Singapore: a ‘fine’ city
Singapore has a great reputation for being a safe, clean city, but with strict laws you’re not far away from picking up a fine if you stray from the rules. We invited Desmond Chow, Managing Director, from Asia Expat Guides to share some insight and top tips about keeping your money in your pocket.
To many people who have visited Singapore, it is indeed a fine city. It is an almost utopia with ultra-cleanliness and orderliness. However, the word ‘fine’ carries a double meaning in Singapore as there are many unusual regulations that can get you fined; even for doing things that are considered normal in your home country.
Here are just some of the ‘unusual’ things that are forbidden in the Lion City.
No chewing gums
Singapore takes cleanliness very seriously and gum just causes too much of a mess to be sold in the country at all. If you can't live without it, just bring a little with you before your trip to Singapore, make sure to keep it in your mouth and stick it at the trash can afterwards. Bringing chewing gums in large amount and spitting it on the floor can cause you to pay a hefty fine.
Don’t connect to unsecured wi-fi hotspots
Don't think about connecting to an unsecured network of your neighbour. If you are caught logging on, it is considered "hacking" and offenders can be fined for stealing, even facing charges punishable by up to three years imprisonment. If you don’t have internet connection at home, go to a coffee shop offering free wi-fi or an internet cafe.
Remember to flush the toilets
In Singapore, everything has to be kept clean and this of course includes bathroom. If you are caught failing to flush a public toilet after using it, you can expect a fine. Beware: police officials have been known to check.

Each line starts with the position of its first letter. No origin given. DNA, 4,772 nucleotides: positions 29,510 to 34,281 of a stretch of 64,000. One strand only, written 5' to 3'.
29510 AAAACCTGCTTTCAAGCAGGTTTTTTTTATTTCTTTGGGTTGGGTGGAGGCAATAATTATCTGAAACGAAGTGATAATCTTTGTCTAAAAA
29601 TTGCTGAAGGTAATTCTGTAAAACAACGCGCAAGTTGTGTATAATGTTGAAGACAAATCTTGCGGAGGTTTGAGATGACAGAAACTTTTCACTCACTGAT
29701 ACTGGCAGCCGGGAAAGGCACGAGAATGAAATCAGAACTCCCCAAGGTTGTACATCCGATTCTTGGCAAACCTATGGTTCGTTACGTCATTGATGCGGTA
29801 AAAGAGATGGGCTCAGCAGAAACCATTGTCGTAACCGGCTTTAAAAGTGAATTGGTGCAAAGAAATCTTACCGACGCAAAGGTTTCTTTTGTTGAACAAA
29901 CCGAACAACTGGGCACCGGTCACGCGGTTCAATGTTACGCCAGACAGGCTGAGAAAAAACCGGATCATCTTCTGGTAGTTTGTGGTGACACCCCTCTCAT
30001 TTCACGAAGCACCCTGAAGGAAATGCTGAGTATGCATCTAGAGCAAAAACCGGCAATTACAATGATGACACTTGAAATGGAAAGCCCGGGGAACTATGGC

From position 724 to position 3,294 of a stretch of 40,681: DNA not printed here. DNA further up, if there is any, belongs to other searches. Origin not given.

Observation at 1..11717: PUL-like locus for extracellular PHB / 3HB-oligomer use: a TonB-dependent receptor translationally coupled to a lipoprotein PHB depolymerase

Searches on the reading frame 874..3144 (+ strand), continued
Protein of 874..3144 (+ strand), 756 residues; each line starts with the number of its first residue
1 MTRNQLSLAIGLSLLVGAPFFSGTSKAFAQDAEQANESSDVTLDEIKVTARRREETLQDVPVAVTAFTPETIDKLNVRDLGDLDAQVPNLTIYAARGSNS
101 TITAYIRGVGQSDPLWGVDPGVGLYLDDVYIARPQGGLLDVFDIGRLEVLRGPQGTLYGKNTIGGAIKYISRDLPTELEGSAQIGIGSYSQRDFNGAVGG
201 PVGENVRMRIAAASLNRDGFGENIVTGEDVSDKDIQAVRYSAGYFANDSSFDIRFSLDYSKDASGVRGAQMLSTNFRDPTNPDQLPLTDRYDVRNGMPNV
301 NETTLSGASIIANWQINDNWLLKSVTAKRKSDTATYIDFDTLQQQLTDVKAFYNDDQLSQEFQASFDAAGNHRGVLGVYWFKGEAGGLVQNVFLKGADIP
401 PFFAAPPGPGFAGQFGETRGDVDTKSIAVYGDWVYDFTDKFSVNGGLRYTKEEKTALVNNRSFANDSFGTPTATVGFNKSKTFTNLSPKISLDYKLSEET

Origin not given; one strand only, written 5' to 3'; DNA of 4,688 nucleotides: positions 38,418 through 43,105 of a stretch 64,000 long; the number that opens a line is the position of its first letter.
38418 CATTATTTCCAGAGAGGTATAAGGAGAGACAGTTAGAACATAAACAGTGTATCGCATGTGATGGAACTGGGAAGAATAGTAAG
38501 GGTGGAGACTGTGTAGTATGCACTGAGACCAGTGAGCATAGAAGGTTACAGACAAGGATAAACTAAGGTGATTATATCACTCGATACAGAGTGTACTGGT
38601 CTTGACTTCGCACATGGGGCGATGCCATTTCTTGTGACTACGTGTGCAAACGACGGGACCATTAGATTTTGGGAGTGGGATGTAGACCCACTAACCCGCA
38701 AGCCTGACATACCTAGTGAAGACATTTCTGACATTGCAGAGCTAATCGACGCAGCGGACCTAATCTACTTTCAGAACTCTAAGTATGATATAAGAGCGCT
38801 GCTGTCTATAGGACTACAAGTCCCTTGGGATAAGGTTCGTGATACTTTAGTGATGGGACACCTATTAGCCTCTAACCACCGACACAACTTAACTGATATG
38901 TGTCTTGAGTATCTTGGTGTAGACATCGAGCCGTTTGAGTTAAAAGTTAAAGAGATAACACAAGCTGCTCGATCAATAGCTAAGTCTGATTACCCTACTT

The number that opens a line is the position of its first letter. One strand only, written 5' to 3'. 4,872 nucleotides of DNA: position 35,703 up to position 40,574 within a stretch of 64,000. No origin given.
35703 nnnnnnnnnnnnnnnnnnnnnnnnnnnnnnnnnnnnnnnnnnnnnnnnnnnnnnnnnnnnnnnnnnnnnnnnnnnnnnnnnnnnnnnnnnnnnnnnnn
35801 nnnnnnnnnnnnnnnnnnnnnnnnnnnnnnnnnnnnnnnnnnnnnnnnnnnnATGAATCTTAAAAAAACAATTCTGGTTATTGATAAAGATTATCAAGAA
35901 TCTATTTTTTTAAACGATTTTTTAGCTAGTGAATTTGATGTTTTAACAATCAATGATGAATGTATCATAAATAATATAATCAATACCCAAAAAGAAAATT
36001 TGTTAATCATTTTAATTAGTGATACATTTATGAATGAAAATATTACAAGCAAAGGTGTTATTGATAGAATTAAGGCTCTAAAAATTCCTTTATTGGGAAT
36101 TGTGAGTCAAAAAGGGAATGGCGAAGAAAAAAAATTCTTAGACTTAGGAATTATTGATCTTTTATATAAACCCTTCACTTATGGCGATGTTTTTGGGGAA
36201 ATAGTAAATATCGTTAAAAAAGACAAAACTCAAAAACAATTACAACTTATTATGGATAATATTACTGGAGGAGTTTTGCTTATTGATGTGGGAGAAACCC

It is illegal to litter in many countries, but the punishments for doing so in Singapore are without comparison. Not only can you get a seriously hefty fine, litterers receive "community work orders" where they are forced to pick up trash in public. The punishment is intended to publicly embarrass convicted litterers.
Ask for permission before hugging
Ask for permission before hugging people in Singapore, otherwise you can be charged for “outraging the modesty of another person”. In addition, when you haven’t seen your loved ones for a long time, make sure you are not over affectionate with them when meeting in a public space, as this is a similar crime.
Culture shock is one of the most common problems faced by expats, and some unusual regulations can just add to the complexity of relocating to a new country. A little bit of knowledge, however, goes a long way. It’s an easy place to feel at home.
Desmond Chow runs Asia Expat Guides, which offer a range of support services to new expats from relocation advice and finding a home, to familiarisation tours of the city.
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Good luck with your new adventure! We'd love to hear how you are getting on.
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